Fed up with politicians making life hell for civil services, associations of the three All India Services — IAS, IPS and IFoS — have joined hands to “persuade” the central government to put an end to suspension raj.
The rare move comes close on the heels of a young IAS officer Durga Shakti Nagpal being suspended for apparently standing up to the sand-mining mafia in Greater Noida.
But she isn’t alone. Over the last few months, two IPS and four Indian Forest Service (IFoS) officers have also been suspended.
Two senior IFoS officers were suspended in UP three days before the axe fell on Nagpal.
“Frequent transfers and suspensions are being used in many states to ruthlessly break the spine of civil servants... so that they never stand up to vested interests again,” said a senior government official.
“The three associations are going to discuss the suspension rules tomorrow (Monday) and persuade the government to bring the rules in line with the letter and spirit of the Constitution,” said Atul Raj Chadha, secretary of the Central IFoS Association.
This is the first time that the three associations have made common cause when they seek changes in the rulebook on Monday.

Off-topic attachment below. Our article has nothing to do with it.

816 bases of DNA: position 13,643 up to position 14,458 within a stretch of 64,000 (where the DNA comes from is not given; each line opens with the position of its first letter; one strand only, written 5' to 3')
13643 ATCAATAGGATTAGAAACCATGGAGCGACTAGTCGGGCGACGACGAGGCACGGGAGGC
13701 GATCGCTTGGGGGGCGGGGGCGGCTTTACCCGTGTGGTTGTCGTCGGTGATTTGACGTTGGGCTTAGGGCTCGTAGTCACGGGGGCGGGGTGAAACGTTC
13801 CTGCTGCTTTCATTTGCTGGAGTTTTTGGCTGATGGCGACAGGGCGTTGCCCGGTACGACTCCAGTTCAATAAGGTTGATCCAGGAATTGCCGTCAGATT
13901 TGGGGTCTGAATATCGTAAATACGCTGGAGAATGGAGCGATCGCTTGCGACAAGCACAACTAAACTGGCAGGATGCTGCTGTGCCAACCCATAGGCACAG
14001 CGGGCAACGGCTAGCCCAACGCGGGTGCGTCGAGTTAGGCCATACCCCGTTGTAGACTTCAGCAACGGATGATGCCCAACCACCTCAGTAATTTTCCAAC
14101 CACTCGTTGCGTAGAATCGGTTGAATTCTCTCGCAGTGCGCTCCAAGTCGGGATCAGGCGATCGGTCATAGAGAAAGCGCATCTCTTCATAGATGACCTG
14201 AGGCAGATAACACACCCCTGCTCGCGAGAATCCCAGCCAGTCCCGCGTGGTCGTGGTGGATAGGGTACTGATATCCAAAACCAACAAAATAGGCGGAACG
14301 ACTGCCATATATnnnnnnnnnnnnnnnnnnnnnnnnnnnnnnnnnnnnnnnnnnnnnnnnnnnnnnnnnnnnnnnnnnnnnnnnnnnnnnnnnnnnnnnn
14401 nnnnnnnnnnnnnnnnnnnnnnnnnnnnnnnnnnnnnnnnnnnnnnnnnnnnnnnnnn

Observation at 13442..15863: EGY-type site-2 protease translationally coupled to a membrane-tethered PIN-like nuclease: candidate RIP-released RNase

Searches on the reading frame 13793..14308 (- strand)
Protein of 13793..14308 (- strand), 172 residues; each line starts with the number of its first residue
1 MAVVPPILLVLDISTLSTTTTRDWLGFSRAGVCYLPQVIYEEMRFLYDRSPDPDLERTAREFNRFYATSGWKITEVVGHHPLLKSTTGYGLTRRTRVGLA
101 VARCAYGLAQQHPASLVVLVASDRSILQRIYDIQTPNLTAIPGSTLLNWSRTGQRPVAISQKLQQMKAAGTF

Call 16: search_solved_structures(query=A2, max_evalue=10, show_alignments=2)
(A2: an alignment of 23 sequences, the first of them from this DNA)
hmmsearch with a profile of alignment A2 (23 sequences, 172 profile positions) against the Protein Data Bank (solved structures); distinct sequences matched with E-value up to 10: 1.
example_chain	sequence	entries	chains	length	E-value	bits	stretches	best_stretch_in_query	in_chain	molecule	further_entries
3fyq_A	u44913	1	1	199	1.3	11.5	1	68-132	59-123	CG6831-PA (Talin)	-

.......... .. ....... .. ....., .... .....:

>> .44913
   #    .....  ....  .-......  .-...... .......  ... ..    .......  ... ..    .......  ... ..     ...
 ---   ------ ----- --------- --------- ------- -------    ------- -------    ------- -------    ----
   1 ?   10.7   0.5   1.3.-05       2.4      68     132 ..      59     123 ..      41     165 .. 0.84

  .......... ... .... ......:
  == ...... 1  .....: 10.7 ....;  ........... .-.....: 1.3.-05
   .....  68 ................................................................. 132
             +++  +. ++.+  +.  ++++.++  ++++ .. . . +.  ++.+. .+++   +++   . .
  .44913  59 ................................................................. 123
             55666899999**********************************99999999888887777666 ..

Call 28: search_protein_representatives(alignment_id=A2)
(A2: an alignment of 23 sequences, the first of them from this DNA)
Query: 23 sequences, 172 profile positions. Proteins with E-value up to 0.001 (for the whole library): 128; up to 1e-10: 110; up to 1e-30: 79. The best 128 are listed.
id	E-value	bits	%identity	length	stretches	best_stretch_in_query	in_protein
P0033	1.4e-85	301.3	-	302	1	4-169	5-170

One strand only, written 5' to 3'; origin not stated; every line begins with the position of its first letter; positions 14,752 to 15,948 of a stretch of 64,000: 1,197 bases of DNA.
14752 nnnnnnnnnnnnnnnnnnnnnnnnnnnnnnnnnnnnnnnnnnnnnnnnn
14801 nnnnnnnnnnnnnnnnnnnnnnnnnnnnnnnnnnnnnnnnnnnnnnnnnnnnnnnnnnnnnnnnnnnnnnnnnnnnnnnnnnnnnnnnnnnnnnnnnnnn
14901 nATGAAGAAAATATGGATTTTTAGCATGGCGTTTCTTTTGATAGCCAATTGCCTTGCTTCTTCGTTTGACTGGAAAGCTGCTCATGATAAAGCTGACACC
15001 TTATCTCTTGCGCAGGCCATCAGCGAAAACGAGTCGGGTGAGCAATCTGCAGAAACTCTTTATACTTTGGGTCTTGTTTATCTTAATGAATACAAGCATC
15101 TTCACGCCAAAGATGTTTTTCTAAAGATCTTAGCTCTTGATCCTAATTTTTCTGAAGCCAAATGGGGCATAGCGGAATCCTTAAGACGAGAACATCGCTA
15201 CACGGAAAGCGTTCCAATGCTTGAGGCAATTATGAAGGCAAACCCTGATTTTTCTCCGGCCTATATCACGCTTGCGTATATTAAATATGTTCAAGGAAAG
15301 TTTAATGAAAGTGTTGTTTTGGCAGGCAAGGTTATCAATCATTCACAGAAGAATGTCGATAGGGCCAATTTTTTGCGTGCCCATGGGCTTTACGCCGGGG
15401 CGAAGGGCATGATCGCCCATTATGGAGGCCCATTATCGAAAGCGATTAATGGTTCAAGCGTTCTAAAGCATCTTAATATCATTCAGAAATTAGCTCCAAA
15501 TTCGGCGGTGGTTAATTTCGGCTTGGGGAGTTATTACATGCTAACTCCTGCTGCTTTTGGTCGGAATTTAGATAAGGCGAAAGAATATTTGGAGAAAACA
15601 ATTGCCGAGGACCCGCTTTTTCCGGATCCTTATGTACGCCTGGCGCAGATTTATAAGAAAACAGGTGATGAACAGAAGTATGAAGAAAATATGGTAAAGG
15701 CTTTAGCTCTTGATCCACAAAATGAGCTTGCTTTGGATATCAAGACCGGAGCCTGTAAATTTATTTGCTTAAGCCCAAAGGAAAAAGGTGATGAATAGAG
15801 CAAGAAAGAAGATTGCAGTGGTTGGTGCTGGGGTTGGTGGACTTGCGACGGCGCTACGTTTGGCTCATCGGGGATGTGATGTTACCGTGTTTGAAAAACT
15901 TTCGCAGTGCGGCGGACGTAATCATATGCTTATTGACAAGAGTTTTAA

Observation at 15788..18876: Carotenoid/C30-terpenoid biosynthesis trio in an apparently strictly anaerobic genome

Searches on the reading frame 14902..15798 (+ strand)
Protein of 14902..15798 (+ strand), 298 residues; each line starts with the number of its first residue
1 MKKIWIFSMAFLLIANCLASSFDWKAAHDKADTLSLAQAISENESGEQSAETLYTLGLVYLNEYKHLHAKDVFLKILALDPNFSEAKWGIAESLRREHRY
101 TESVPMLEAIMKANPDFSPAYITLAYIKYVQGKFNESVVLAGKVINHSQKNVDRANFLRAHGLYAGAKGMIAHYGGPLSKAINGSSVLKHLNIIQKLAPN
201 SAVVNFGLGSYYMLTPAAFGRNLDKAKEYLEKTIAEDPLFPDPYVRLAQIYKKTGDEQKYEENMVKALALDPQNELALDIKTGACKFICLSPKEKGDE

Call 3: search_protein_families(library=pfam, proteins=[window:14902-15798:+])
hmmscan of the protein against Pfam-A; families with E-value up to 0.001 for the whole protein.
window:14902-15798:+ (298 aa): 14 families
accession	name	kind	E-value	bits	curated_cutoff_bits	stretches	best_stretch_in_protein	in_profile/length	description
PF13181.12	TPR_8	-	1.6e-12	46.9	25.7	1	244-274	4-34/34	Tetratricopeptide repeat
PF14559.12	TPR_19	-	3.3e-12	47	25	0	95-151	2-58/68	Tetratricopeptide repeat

Indiscriminate suspension is a problem common to the civil services, said SR Bhoosreddy, who represents the central IAS Association and first raised the demand for a “mandatory show cause notice” before suspension.
Former cabinet secretary KM Chandrasekhar told HT that suspensions were “not intended to be resorted to in order to humiliate or punish an officer but to avoid situations in which the officer can influence the course of the action against him”.
In theory, a suspension is not even a punishment. However, an IAS officer who had been on the wrong side of the political executive, recalled how families of officers are traumatised during suspension.
“Children become the butt of jokes in their circle... His classmates tease him to the extent that often the child stops going to school for some time,” the officer said.